Is Meaning Intrinsically Normative ?


Prima facie, meaning seems to be a normative property in the simple following sense: if something exemplifies a given meaning property, then some normative consequences follow. So, for example, if the French word ‘cheval’ meansHorse – if it is correctly used to refer to horses –, then it is a mistake to use it to refer to thingswhich are not horses. Equivalently, one ought to use it to refer to horses and only to horses (provided some idealizations). Similarly, my concept Horse – the thought constituent expressible by the French word ‘cheval’ – correctly applies to horses and only to horses. So my concept ought to be tokened to refer to horses and only to horses. Or else, I misapply it. The fact that it would be a mistake to use the word ‘cheval’ to refer to non-horses signals the fact that meaning is a normative property or that it has normative implications. So does the fact that one ought to use a word in certain circumstances and not in others. And furthermore this norm arises in virtue of the meaning of the word. The question I want to ask is: Is meaning intrinsically normative? As I understand it, to claim [N] that meaning is intrinsically normative is to claim both [N1] that meaning is normative and [N2] that the normativity of meaning is sui generis, i.e., that it is irreducibly semantic. Hume is widely taken to have shown that it is a fallacy to derive a moral obligation from premises about matters of fact. Nor can one refute the ethical claim that one ought to keep one’s promiss by exhibiting unfulfilled promisses. Almost a hundred years ago, Moore famously criticized what he called the “naturalistic fallacy” which he thought would undermine any attempt at providing a definition of the meaning of the word ‘good’ in purely descriptive nonnormative naturalistic terms.Now, if [N] is correct – if meaning is intrinsically normative –, then presumably any naturalistic attempt at understanding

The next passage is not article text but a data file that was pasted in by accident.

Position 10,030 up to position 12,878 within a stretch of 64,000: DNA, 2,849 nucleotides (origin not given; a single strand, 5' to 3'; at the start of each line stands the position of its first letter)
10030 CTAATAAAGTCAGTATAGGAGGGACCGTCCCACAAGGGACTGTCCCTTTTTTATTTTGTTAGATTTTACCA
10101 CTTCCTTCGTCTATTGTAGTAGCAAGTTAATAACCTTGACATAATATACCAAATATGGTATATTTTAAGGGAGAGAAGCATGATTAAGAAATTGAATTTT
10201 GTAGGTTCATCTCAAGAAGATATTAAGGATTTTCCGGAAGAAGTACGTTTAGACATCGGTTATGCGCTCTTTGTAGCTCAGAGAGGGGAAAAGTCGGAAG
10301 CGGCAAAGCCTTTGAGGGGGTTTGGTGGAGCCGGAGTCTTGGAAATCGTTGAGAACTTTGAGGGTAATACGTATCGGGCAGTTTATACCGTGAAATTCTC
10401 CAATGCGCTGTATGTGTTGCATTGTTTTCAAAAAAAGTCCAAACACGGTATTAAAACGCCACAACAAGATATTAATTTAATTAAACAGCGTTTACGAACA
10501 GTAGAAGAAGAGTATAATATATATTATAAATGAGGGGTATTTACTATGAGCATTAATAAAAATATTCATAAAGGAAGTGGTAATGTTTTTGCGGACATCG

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@inproceedings{Jacob2002IsMI, title={Is Meaning Intrinsically Normative ?}, author={Pierre Jacob and Albert Newen and Armin Tatzel and Kati Farkas and Paul Horwich and Barry Loewer and Nenad Miscevic and Peter A. Railton and François R{\'e}canati and John Skorupski}, year={2002} }